On October 13, 2023 he FDA announced that two of the requirements set forth in the Modernization of Cosmetics Regulation Act of 2022 (MoCRA)— facility registration and product listing—will be included as part of the Structured Product Labeling (SPL) framework. SPL is a document formatting standard adopted by FDA for exchanging product-related information.
In December 2022, the Modernization of Cosmetics Regulation Act (“MoCRA”)—the most significant expansion of the U.S. Food and Drug Administration’s authority to regulate cosmetics in nearly 85 years—was signed into law. Among other things, MoCRA gives the FDA authority to require facility registration and reporting of serious adverse events, impose certain record-keeping obligations, recall cosmetic products, and establish good manufacturing practices. With many of MoCRA’s provisions going into effect at the end of this year, cosmetics companies need to prepare to address these requirements and regulations, which may also have a considerable impact on the litigation landscape.
Crowell’s Product Risk Management team has written two publications to help cosmetics companies prepare for the big changes ahead.…
In March 2023, the White House published its National Strategy to Advance Privacy-Preserving Data Sharing and Analytics. Buried in the report was a quiet, but notable, concern related to the possibility of deanonymizing a consumer due to “insufficient disassociability”. See Report, pg. 6. A new wave of class action lawsuits in California—already over three dozen at the time of writing—now seeks to turn a spotlight on these practices, claiming that companies are using “grey market” data to match user patterns with personal identifiable information (PII).…
New considerations have emerged for advertisers who publish reviews or endorsements. On June 29, 2023, the FTC finalized its updated Endorsement Guides, which provide insights to businesses on how the use of reviews and endorsements might be considered unfair or deceptive in violation of Section 5 of the FTC Act. Over the past several months, the FTC sought public comments on proposed updates to the Endorsement Guides to accurately reflect the modern landscape of advertising, which includes reliance on social media and content creators.…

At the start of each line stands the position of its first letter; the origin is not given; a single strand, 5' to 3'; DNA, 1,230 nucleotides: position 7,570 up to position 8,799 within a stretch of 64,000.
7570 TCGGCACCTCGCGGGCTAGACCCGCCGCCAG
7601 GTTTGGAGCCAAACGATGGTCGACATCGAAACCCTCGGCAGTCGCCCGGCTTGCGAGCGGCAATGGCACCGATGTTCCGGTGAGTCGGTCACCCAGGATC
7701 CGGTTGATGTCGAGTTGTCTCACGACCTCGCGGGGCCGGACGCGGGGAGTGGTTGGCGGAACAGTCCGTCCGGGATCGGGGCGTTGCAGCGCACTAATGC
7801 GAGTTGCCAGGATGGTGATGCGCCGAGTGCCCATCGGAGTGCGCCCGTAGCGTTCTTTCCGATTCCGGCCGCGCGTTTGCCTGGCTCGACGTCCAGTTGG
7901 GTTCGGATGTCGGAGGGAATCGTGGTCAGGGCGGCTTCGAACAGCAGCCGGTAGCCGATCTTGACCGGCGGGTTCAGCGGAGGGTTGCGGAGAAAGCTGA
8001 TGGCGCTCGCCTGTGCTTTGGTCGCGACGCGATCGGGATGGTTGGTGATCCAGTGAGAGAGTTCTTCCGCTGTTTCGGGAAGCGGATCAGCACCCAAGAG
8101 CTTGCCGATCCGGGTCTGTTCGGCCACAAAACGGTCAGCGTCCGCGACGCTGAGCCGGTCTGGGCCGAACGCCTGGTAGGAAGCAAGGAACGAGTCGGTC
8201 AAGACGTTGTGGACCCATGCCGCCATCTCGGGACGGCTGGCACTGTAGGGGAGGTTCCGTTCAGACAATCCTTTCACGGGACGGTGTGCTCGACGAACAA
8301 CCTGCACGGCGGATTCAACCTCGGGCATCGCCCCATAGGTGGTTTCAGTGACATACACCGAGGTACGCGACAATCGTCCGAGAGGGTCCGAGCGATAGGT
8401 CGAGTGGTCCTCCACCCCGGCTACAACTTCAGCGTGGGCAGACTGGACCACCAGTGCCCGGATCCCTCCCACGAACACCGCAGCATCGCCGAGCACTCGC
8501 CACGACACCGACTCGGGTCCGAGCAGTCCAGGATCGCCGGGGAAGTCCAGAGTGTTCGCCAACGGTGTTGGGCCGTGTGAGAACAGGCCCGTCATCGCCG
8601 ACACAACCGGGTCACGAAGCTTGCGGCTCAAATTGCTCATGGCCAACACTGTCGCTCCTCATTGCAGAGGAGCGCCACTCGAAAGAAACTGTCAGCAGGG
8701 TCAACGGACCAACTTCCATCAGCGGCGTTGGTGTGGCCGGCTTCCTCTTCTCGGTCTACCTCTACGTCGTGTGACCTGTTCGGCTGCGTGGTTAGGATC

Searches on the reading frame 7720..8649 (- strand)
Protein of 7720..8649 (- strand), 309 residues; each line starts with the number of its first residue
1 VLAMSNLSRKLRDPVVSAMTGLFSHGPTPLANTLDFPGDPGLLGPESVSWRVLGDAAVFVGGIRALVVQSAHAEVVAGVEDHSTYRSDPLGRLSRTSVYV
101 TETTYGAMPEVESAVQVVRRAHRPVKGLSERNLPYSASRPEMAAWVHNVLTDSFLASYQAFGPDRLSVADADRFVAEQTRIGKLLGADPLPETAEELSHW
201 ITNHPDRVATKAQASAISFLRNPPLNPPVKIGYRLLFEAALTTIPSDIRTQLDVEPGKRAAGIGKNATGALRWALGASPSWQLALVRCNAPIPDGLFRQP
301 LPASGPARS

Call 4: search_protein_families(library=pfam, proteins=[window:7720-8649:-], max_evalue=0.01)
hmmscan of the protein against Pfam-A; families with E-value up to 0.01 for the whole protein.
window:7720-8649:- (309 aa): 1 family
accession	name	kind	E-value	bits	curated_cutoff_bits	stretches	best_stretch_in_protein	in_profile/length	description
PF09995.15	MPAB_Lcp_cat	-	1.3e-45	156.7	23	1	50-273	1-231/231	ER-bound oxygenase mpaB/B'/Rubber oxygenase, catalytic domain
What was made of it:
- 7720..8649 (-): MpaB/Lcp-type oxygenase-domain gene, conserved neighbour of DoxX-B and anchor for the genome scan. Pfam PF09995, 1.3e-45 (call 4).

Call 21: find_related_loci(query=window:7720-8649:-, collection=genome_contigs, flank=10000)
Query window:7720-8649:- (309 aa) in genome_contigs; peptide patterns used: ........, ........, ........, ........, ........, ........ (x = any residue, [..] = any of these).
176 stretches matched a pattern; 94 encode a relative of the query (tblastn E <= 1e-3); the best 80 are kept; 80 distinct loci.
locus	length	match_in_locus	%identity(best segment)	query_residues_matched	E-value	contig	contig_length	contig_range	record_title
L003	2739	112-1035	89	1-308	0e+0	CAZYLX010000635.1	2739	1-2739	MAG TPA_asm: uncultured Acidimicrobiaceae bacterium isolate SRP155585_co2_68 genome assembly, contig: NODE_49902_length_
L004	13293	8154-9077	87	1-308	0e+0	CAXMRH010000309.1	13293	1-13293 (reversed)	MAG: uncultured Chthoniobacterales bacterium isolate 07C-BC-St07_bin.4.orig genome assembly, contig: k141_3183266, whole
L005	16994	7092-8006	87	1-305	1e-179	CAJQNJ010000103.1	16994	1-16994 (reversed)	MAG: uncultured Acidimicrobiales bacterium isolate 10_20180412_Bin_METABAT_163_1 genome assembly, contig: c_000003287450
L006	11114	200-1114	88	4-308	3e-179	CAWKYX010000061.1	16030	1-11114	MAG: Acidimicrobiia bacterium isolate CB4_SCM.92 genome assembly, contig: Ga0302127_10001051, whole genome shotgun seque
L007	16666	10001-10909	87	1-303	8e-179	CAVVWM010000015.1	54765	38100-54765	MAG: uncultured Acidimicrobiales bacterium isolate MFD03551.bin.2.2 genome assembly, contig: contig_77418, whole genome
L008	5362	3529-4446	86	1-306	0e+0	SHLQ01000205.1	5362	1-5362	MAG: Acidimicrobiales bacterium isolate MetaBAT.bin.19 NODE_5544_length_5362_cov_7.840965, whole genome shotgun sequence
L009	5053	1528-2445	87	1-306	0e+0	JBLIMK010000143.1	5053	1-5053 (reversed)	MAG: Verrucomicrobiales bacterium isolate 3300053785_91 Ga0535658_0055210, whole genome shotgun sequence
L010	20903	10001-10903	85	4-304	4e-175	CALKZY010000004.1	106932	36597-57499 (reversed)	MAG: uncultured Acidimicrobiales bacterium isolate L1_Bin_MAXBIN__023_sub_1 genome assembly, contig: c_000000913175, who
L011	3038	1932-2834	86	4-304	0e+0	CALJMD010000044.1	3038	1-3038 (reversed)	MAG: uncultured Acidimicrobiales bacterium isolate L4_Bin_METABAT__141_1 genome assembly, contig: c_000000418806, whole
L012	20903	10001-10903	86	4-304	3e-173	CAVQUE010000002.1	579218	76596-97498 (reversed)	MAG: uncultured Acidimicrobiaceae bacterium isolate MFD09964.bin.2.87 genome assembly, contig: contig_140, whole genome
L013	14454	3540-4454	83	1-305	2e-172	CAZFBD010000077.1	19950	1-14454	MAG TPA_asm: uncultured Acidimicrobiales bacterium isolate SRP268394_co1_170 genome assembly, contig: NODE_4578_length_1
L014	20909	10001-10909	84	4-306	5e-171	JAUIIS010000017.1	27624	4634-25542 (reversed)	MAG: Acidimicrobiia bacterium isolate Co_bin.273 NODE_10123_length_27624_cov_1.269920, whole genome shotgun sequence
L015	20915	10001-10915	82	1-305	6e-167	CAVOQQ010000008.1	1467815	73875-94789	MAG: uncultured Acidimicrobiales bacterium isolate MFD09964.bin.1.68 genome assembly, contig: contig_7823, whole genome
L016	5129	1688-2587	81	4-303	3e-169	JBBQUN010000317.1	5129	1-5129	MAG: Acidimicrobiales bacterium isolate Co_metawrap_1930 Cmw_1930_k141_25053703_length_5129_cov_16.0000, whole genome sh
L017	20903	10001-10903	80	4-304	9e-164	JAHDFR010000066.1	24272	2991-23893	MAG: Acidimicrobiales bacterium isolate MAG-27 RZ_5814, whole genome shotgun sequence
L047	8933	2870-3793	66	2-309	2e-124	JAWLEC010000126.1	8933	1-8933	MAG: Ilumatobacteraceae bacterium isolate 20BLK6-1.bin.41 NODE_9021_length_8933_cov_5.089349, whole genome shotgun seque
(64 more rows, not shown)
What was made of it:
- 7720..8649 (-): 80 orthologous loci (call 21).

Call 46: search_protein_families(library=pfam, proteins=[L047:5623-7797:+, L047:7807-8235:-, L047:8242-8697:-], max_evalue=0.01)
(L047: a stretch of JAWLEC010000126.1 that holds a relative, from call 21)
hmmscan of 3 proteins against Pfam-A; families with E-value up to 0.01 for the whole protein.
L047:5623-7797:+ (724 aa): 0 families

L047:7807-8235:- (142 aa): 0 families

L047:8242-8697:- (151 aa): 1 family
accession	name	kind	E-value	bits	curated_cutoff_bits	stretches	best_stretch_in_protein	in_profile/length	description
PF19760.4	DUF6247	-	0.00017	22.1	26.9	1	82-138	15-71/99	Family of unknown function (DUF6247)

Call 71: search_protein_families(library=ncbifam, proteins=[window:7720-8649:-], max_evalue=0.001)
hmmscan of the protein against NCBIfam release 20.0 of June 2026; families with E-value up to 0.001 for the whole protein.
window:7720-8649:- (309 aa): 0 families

The Federal Trade Commission (“FTC” or “Commission”) recently announced that it has adjusted the maximum civil penalty dollar amounts for violations of 16 provisions that the Commission enforces. The increase is required by the Federal Civil Penalties Inflation Adjustment Act Improvements Act of 2015, and is intended to account for inflation. The act directs agencies to implement annual inflation adjustments based on a prescribed formula. Given the uptick in FTC enforcement actions, companies are likely to begin feeling the impact of the increased penalties in the coming year.
As our readers likely recall, the Supreme Court’s 2021 ruling in AMG Capital Management LLC v. Federal Trade Commission removed a powerful tool that the FTC had previously relied on to pursue monetary relief in federal court. The Supreme Court unanimously held that the Federal Trade Commission cannot obtain equitable monetary relief, such as disgorgement or restitution, when it pursues district court litigation directly under Section 13(b) of the Federal Trade Commission Act (“FTC Act” or “Act”). Rather, to obtain such relief, the FTC must first follow its administrative adjudication procedures under Section 5 of the Act.
On May 20, 2022 the Federal Trade Commission’s (“FTC”) Commissioners unanimously approved a request for public comment on proposed updates to its Guides Concerning the Use of Endorsements and Testimonials in Advertising (“Endorsement Guides” or “Guides”). In the draft revisions, released last week, the FTC seeks to update the Endorsement Guides and provide new examples that reflect advertisers’ growing reliance on social media advertising. The Endorsement Guides were last revised in 2009. See 16 CFR pt 255.
The Endorsement Guides require advertisers that feature endorsements made by endorsers with an unanticipated material connection to the advertiser—for example, monetary payment, a sweepstakes entry, or something else of value—to disclose that connection in the advertising. In addition, endorsements must be truthful and accurate, reflecting the endorser’s actual experience with the product. Marketers that fail to comply with the Endorsement Guides violate Section 5 of the FTC Act.…